From Mariana to Brumadinho: the mining victims the world forgets

Brazil’s 2015 dam disaster should have been a wake-up call to the world, but its survivors already feel overlooked by governments and big business.

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It’s been three years, but Monica Santos still remembers the day in painful detail. The call at work from her cousin, who told her the dam had burst. The tsunami of strongly smelling mud on the hour’s drive towards her home town, Bento Rodrigues. The words of her fleeing neighbours, who stopped her on the way: “Bento is over: everyone’s gone”.

The 2015 disaster, a dam collapse at a Brazilian mine, killed 19 people and contaminated over a thousand hectares of land near the city of Mariana, in what the then-president described as “the biggest environmental disaster” to hit the country.

The tragedy now looks set to be dwarfed, however, by events at Brumadinho, where last Friday's collapse of a similar tailings dam has left at least 58 people dead and 300 missing.

The cause of the new disaster, in the same mineral-rich region of Minas Gerais, has not yet been established. But the parallels with 2015 already provide a sobering warning of what lies ahead for survivors – from the pollution of drinking water, to long battles for compensation, and the slow ebbing of international interest.

For Santos, 33, whom I met with fellow survivor Douglas Krenak in the lobby of a London hotel last October, the process of recovery is an ongoing struggle, and one she feels the rest of the world has largely chosen to ignore. “In Brazil, people now only talk about the Mariana collapse on the anniversary of the disaster. While in the UK, I am not even sure people know a British owned company was involved,” Santos explains through a translator.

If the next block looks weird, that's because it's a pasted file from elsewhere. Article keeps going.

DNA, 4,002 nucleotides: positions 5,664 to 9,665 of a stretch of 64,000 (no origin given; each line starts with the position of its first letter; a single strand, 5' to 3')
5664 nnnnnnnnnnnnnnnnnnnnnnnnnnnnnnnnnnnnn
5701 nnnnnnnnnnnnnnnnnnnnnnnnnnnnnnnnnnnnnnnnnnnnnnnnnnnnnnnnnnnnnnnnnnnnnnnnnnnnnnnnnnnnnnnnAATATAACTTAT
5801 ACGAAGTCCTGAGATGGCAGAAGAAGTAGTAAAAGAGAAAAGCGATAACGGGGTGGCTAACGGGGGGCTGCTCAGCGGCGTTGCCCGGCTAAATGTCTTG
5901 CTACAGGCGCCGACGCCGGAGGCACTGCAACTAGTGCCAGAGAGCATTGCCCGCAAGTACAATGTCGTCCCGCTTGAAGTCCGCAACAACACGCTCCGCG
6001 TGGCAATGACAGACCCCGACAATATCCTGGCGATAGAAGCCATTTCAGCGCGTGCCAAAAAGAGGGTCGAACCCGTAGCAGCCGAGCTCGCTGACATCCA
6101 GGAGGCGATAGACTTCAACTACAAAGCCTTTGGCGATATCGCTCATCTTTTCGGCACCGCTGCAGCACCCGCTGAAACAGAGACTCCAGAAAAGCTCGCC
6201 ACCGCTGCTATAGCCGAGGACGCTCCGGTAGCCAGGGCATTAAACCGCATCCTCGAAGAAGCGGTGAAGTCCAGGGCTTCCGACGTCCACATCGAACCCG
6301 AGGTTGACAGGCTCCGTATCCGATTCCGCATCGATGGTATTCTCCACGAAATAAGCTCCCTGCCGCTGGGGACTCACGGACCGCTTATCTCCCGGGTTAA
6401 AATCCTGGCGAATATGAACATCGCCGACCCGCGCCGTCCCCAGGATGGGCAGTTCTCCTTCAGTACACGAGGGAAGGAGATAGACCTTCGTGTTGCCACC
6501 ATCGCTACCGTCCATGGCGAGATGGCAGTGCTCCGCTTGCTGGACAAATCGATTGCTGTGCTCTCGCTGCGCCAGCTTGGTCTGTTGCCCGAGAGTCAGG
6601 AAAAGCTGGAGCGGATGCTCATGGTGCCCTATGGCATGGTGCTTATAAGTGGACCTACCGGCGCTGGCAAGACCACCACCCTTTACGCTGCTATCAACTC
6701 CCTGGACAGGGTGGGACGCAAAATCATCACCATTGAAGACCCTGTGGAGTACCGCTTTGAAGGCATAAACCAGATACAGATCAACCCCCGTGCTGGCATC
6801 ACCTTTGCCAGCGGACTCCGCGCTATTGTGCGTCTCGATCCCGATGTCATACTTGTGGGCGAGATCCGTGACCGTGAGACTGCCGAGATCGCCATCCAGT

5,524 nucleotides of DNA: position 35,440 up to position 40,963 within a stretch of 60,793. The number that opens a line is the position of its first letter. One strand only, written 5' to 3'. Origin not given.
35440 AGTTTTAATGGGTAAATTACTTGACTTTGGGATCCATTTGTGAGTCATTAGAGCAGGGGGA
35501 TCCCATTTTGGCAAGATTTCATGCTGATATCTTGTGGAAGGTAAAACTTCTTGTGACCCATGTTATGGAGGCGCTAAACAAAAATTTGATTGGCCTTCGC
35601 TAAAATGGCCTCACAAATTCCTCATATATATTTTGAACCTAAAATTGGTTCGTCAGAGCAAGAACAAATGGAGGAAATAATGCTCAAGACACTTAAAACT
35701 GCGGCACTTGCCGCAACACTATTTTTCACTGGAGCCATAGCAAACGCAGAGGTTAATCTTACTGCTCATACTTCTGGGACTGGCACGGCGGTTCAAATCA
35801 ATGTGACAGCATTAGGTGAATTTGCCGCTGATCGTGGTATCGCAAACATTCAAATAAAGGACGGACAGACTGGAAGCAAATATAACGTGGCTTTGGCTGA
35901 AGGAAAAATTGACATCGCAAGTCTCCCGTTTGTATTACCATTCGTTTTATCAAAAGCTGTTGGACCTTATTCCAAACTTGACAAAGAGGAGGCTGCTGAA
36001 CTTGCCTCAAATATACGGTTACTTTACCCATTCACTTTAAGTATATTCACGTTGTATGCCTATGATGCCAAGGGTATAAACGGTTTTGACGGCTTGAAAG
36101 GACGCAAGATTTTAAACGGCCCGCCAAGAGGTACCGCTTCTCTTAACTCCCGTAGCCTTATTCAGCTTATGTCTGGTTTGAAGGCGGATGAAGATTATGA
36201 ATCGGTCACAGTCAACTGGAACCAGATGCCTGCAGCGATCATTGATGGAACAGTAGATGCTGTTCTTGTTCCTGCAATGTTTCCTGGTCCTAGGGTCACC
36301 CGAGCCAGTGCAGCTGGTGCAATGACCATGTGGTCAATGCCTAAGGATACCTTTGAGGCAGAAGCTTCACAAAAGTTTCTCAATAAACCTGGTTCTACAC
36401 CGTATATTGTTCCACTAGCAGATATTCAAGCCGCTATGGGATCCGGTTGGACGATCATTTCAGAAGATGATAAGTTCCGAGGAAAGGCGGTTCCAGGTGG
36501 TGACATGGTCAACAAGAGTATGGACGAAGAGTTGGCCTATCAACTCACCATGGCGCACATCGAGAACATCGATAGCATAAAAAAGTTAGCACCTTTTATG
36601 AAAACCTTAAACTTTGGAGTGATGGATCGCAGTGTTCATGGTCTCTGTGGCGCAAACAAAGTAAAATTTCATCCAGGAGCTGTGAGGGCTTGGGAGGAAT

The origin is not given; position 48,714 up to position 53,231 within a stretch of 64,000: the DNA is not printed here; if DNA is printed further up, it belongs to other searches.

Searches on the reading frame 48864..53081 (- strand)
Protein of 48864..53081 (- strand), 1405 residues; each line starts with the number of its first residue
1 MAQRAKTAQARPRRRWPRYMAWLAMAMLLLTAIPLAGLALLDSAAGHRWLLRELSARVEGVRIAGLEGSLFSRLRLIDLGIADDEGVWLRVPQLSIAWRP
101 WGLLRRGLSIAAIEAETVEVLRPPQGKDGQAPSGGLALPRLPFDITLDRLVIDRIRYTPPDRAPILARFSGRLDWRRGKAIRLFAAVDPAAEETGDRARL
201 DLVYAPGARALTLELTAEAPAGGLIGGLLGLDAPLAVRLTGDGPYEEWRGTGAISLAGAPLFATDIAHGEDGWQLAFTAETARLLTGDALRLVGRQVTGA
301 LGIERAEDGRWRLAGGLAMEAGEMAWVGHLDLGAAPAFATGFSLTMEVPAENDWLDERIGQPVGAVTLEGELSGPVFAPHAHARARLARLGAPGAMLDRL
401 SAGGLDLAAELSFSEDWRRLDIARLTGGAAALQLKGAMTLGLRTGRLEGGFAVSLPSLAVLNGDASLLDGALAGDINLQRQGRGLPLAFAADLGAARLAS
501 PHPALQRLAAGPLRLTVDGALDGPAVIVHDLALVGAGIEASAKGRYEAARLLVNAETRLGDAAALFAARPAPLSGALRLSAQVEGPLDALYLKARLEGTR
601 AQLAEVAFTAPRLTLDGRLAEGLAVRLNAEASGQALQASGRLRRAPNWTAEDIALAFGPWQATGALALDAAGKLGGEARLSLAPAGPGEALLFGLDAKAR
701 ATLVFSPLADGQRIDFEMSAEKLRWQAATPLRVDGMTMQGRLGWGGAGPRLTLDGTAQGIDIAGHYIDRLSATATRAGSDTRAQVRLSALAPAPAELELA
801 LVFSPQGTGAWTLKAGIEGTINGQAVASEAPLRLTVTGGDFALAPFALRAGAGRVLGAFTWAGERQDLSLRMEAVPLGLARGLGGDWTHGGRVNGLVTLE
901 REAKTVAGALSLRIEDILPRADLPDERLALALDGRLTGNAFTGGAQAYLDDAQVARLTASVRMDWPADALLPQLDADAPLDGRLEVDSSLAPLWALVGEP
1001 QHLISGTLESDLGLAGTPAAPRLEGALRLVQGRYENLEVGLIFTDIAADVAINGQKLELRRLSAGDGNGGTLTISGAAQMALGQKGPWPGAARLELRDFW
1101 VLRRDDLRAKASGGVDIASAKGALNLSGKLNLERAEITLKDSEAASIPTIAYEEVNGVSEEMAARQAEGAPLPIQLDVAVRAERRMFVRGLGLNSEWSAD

Her family still lives in provisional accommodation and her mother suffers from depression and panic attacks. Unable to return to the town of her birth (due to the risk posed by other dams in the region), she remains haunted by the memories of things lost to the flood - including the only photograph she had of her father, who died when she was seven.

It is not just the mining towns that are affected by such disasters. Douglas Krenak, from the Krenak indigenous community, remembers how the 2015 collapse unleashed a torrent of waste into the water system and devastated fish stocks. “All the toxic mud from the dam at Bento Rodrigues contaminated the river, killing the plants and animals – the tatu, paca and capybaras – and harming our fishing and our rituals of baptism,” he explained.

The search for justice by victims of the Mariana disaster has united 240,000 individuals, 24 municipal governments, 11,000 businesses, a Catholic archdiocese and 200 members of the indigenous Krenak community behind a new class action against BHP Billiton, the Anglo-Australian co-owner of the dam.

In some instances, lawyers are seeking 10 to 20 times the damages that have been offered to claimants so far. And by filing the lawsuit in the UK, they hope to bypass Brazil’s slow court system. We will seek publicity for the “crimes that try to wipe us out”, said Krenak.

Yet it is not only improvements in compensating the victims of such events that needs to change. “One cannot fail to note that this is the second time in just a few years that a major mining disaster happens in this area and involving at least one of the same companies,” says Jorge E Vinuales, Profesor of Law and Environmental Policy at the University of Cambridge.

In regard to Brumadinho, Vinuales advises establishing an international fact-finding commission, consisting of both Brazilian and international commissioners, to clarify exactly what happened.

As a general recommendation, he suggests imposing multibillion fines and a new system that triggers criminal liability of the persons in control of the safety of operations. This should help ensure companies cannot expect to simply “pay their way out of catastrophes”, he says.

“The human rights and environmental aspects of corporate social responsibility should also be upgraded to the level of compliance requirements (such as money laundering and anti-corruption requirements),” Vinuales adds, “to signal, very clearly, that this is not just a best efforts goal or a branding game but a very serious requirement”.

For the victims of the Mariana and Brumadinho disasters, such changes, if ever implemented, will come far too late.

But as the news cycle moves on, the need for justice for the victims must not be swept away with the mud. Especially in light of President Jair Bolsonaro’s plans to cut environmental “red-tape” and open up indigenous territories to mining, if global attitudes to industry regulation don't change soon, more tragedies like Mariana and Brumadinho lie in wait.

India Bourke is an environment writer and editorial assistant at the New Statesman.